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Logo of Phnom Penh Post newspaper Phnom Penh Post - Managing the waste

Managing the waste

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managing.jpg

CINTRI workers Chantria, left, and Sarak collect some of the 928 tons of garbage that Phnom Penh generates every day. In the next decade the rubbish is expected to nearly double to 1,700 tons a day.

Phnom Penh struggles with a mountain of rubbish

 

The soapy water instantly turns murky brown as six-year-old Vai Rith squats and sinks

his hands and forearms into the basin on the concrete floor in front of him.

It's 7pm at Psar Olympic in Phnom Penh, and Rith and his father, mother, brother

and two sisters have taken a break to wash up after stacking their day's takings

- pieces of plastic, aluminum cans and scraps of metal - in a big pile.

Rith's family are garbage-pickers, scavengers of the 928 tons of solid waste that

Phnom Penh generates each day. For a city with no established recycling system, and

very little public awareness - where a growing population invariably means more garbage

- waste management remains one of the urban great challenges.

"Phnom Penh needs a way to reduce both pollution and the amount of garbage",

said Heng Yon Kora, program director of an NGO that provides daily snacks, hygiene

classes and even the soapy water for Vai Rith and the other scavengers of Olympic

Market to clean with.

"But right now," he added, "we are doing neither."

The NGO, called the Community Sanitation and Recycling Organization (CSARO), has

been running recycling and awareness projects in Phnom Penh for the past five years.

Although Yon Kora said the situation has improved in that period, especially since

contractors CINTRI took over the city's waste management two years ago, he said a

change in strategy was needed if people's attitudes were to change.

"The main problem in Phnom Penh is the amount of waste," Yon Kora said.

"CINTRI provides a good service in some areas of the city and they make the

center look nice for tourists. But they don't reduce waste."

Officials at CINTRI, CSARO and the Waste Management Department of Phnom Penh Municipality

all told the Post that a reduction of waste is urgently needed. In their 2005 master

plan, CINTRI predicts that if the trend continues, the daily amount of Phnom Penh

garbage by 2015 will be more than 1,700 tons a day - almost twice the amount it is

today.

They also agree that the only way to avoid this scenario is to change the attitude

of the littering citizens. The key is raising public awareness; instructing city

dwellers to use garbage bins and eventually even sort their trash. But how do you

go about doing this in a city where disposing of garbage has long been a matter of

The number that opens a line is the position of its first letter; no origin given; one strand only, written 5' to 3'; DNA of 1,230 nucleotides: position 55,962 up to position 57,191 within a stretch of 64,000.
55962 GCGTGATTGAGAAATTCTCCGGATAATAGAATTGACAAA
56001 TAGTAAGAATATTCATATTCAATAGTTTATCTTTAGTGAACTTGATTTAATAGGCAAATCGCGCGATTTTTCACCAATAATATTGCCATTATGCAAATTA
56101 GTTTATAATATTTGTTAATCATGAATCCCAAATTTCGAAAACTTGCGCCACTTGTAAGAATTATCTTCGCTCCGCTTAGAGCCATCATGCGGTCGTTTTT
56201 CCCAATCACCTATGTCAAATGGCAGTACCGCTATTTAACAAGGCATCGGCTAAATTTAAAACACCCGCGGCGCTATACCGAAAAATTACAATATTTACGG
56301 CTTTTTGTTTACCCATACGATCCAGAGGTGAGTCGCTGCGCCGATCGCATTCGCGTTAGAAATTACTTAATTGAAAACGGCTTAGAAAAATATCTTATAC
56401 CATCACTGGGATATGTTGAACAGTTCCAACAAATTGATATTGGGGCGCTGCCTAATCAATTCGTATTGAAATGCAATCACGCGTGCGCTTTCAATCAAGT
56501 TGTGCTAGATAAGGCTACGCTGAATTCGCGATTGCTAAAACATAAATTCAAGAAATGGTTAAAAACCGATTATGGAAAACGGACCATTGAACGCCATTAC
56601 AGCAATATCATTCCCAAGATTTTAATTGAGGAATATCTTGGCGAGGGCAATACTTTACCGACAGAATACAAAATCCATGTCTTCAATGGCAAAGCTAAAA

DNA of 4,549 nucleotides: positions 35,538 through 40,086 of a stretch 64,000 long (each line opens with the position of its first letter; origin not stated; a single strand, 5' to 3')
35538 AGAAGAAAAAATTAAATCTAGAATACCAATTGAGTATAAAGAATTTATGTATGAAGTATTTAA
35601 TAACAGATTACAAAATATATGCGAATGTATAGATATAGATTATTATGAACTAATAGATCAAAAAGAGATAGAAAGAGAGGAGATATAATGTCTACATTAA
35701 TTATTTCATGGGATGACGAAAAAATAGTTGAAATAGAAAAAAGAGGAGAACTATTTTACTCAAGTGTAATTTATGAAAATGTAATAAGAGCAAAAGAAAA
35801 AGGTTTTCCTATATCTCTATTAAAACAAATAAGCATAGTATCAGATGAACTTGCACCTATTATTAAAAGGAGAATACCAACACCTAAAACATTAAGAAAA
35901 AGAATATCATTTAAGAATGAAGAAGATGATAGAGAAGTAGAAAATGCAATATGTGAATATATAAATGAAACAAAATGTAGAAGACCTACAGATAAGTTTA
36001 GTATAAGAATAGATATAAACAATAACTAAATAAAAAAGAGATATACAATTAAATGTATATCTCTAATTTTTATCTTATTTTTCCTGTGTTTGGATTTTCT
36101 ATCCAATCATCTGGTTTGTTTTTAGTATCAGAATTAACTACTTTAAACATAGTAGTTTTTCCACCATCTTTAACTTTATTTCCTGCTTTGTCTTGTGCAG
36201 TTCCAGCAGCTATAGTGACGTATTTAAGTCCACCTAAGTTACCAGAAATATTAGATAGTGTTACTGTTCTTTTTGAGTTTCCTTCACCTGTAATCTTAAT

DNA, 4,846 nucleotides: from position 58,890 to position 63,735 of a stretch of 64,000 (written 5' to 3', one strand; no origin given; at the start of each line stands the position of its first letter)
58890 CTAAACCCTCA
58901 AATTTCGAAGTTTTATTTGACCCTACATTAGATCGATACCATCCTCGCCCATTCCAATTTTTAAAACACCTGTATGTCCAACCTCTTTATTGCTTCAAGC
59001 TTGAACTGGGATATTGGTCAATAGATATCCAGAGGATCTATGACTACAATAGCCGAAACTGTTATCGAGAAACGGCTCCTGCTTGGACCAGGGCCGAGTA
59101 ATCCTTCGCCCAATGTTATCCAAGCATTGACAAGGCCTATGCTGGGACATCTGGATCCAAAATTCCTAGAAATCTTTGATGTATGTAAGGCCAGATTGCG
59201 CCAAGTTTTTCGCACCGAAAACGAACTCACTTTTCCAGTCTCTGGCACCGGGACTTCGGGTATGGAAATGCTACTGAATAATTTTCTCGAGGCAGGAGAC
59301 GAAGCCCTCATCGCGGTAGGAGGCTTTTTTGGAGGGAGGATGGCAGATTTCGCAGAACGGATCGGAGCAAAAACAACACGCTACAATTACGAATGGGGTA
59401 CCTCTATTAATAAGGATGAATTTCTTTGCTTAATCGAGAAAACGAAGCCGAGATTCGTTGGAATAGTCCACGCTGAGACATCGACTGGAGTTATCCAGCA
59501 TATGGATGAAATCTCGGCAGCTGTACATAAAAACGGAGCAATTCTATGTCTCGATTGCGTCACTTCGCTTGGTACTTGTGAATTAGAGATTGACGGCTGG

anywhere and everywhere?

Tep Rithivit, the managing director of CINTRI, puts his faith in an awareness campaign

that includes a series of televised commercials with the slogan "Clean is Smart"

and positioning large containers around town - the first 15 of which will be in place

in early 2006. But he admits it's going to be difficult to change people's attitudes.

"We have to get to the heart of people - to appeal to their conscience and make

them understand that if the city is clean, everyone benefits," Rithivit said.

"We are doing a good service now, but we could do so much better. We are trying

to organize the garbage collection in a safe manner, but we are still having a hard

time convincing people that CINTRI is not making a big profit from the fees we are

charging them," he said.

When CINTRI secured the 50-year contract with the Phnom Penh Municipality and took

over the city's garbage management in 2003, some critics questioned both the legitimacy

of the lengthy contract and a subsequent increase in garbage fees tacked on to customers'

electricity bills.

Rithivit claimed that CINTRI had decreased the amount of garbage in Phnom Penh by

27 percent in 2005, but they were still not making any money, having invested all

their profits in equipment and human resources - trucks and social security benefits

specifically.

Chiek Ang, deputy director with the Phnom Penh Municipality Department of Environment,

was confident the amount of waste would continue to drop.

"We have to make the amount of garbage per person less in the future,"

he said, adding that only education and awareness campaigns would accomplish this.

"Otherwise, when the new landfill opens there will not be enough room."

In the Stung Mean Chey garbage dump, scheduled to shut down in 2007, CINTRI also

runs a small recycling plant. In their master plan the company calls for more such

plants, something CSARO Program Director Heng Yon Kora strongly opposes.

"More recycling factories will only lead to more pollution in the city,"

he said, and proposed that the city of Phnom Penh instead have its most toxic waste

transported to Thailand or Vietnam, which already had facilities to deal with it.

"With CINTRI, we have another problem," he said. "Transportation has

already increased and the big trucks destroy roads and bridges. With the new landfill

we will just get more trucks and more pollution."

Tep Rithivit said using the new landfill, which is being prepared in Dangkao district

some 20km outside Phnom Penh by the Japan International Cooperation Agency (JICA),

would require using more fuel for transportation - but it would not be necessary

to deploy more trucks.

Rithivit said CINTRI and JICA had not yet agreed on a fee for using the dump site,

but guaranteed his customers that CINTRI's prices would not increase in the future.

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